Hidden histories: The lost stories project

Canada 150
Terry Horne, photo credit: Sandra Bonner-Pederson
Artist Terry Horne at works on a piece representing the kidnapped Stó:lō boys from the Fraser River gold rush.

Stories are passed down from generation to generation in almost every community, and many interesting, impactful and meaningful events from the past never make it to the pages of history textbooks. The Lost Stories Project from Concordia University, a Signature project of Canada 150, is shining a light on “forgotten” events from the past by bringing them into the public eye with research, documentary and public art.

The Lost Stories Project has unearthed little-known stories from communities across Canada, and with the help of local historians, documentary filmmakers and artists, the stories have been made into public works of art. You can see the transformation of each story from forgotten history to artwork in free video documentary episodes available to stream on The Lost Stories website. Concordia University historian and Lost Stories Director Ronald Rudin tells us more.

What was the inspiration behind the Lost Stories Project?

I've had an interest for a long time in how stories about the past are told in public space, and how the past gets told to the larger public. My students and colleagues, we look at monuments and other kinds of public art and we don't usually have an opportunity to understand what goes into telling those stories, or what the other options might have been. We only see the thing that was finished. I wasn't interested in something that would beat people over the head and say "this is what you need to understand," but that might be a little playful, and would allow a larger audience (one beyond the university) to see what goes into taking a story and turning it into a physical object.

Julien Cadieux and artist Marika Drolet-Ferguson, Sheldrake Island, photo credit: Mathieu Boucher
Filmmaker Julien Cadieux and artist Marika Drolet-Ferguson walking on the ice for 500 metres to Sheldrake Island.
There will be five stories available to stream on the site, what set those stories apart from others submitted?

What they each had in common is that they have strong community support. The project was imagined as one that would be developed with the communities connected to the stories. In the case of the New Brunswick Sheldrake Island story about leprosy, there was a group there that has been trying to find the means to tell that story for years. Similarly, the Southway Inn story in Ottawa, about the Inuit who made a home for themselves at the South Way Inn, was a fairly well-known story to a particular community, but not more widely known. I didn't know, for example, that the largest concentration of Inuit population in Canada outside of the North is in Ottawa. The story in Regina is one that's supported by the local Chinese community, the story in British Columbia is to a large extent being managed, run and created by the Stó:lō First Nation in the Fraser Valley.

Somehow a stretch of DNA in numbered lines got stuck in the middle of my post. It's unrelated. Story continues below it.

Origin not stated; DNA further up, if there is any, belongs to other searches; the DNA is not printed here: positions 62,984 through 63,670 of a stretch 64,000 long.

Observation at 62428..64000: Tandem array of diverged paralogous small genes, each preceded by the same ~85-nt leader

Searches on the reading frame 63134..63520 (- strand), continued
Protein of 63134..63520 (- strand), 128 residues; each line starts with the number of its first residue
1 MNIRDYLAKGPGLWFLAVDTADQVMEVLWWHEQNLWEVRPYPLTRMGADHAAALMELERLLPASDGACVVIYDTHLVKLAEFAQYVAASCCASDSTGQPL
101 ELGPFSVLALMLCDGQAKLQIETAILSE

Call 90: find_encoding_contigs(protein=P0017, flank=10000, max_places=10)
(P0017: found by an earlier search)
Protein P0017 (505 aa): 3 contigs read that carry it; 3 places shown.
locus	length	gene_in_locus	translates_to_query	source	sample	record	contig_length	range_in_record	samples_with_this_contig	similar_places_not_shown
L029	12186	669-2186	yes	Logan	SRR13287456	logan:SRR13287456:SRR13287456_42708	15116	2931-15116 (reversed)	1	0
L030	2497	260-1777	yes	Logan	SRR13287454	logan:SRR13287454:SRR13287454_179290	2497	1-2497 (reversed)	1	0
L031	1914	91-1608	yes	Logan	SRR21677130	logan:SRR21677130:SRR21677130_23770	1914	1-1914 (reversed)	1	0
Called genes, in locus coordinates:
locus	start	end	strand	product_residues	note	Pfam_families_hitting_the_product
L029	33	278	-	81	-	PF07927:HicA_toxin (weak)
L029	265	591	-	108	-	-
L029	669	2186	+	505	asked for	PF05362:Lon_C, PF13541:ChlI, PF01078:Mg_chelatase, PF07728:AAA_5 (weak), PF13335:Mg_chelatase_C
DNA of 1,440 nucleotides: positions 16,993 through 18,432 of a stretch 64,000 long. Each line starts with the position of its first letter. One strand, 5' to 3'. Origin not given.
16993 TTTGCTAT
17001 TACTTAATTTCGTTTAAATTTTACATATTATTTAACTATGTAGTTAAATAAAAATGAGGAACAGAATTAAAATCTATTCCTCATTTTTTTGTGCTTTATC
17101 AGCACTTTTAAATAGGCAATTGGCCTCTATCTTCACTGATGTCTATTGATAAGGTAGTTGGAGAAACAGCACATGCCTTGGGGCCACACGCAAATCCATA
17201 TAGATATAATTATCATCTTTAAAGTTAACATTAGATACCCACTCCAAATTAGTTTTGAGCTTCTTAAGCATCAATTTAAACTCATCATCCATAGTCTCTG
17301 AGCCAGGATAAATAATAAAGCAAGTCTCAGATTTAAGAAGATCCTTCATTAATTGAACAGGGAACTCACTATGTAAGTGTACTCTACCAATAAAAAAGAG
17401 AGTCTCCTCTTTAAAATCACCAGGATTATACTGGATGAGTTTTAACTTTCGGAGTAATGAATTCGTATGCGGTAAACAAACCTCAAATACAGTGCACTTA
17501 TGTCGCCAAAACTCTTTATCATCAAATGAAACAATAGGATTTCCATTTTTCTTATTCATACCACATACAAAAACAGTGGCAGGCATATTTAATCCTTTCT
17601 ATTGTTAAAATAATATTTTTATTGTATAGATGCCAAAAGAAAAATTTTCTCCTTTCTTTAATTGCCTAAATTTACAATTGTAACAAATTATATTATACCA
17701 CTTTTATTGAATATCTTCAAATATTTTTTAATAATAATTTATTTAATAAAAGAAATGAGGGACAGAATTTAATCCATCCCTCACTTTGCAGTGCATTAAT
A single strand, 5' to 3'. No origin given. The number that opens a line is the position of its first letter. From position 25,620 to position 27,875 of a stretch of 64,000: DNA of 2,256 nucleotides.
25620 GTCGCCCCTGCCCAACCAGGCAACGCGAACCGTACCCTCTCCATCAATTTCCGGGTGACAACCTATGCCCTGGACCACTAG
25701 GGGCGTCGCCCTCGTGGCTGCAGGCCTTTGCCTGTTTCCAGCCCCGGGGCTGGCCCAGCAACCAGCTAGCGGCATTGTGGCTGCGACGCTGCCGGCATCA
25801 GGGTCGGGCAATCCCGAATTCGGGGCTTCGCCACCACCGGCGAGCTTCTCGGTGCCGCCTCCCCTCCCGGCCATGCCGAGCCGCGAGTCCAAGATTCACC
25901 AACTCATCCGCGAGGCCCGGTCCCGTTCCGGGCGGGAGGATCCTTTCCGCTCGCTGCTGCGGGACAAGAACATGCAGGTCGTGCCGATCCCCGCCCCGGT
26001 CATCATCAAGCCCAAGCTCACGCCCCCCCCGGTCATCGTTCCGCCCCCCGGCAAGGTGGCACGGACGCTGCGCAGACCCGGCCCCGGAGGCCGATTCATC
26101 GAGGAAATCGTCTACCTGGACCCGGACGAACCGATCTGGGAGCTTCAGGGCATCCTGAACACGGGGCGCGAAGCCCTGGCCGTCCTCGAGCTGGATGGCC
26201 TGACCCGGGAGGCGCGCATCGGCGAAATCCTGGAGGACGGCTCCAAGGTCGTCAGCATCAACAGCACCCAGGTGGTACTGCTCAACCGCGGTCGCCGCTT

Do you see the projects as giving voice to individuals in communities that have been overlooked or not included in traditional mainstream history?

Absolutely, the whole notion of stories being "lost,"—if the story was completely lost, we wouldn't be able to find it. The stories that are known, but they're known to communities that have been marginalized in one way or another, haven't been able to find their voice, or are off the radar. The New Brunswick story is an Acadian story. My own research is on Acadian History and in French Canada, Quebec's history dominates the field, Acadians are often off the radar. For all the interest in Indigenous issues, those stories are still not very well known.  In the Chinese Canadian story, I don't think many people would be aware that it was illegal for a Chinese Canadian businessman to hire a white woman.

These are stories that people don’t know, they're not meant to be all sad stories, some of these stories, like the Chinese Canadian one, it’s a story about courage. It's not just the difficulties Yee Clun encountered, but his courage to actually fight the law. I think we see a lot of different emotions in these stories. 

Xiao Han, Regina. photo credit: Kristin Enns-Kavanagh
Artist Xiao Han visiting the Art Park in regina to plan for the installation of the artwork.
Why were you interested in having Lost Stories as a part of Canada 150?

Historical research is often separated from art and documentary film production, so the opportunity that Canada 150 gave was that that barrier wasn't there, it was an opportunity to do storytelling in a different kinds of media and I think the multimedia aspects of the project are part of what makes it distinctive. I'm happy to be able to have these stories better known in connection with the larger events for 2017.

What are you hoping viewers take away from Lost Stories?

I'm really thrilled to be able to make these stories better known, and I'm happy for the communities that have had a chance to engage with their past, and reflect on these stories, and I think it’s a positive for Canadians more generally to learn more about their past.

The inauguration of the Lost Stories public artworks are taking place throughout the summer, on Sheldrake Island, NB (July 19th), Regina, SK (August 7th) Fraser Valley, BC (August 19th) and the Southway Inn Ottawa (September 7th), check the Lost Stories website and follow them on social media for updates.

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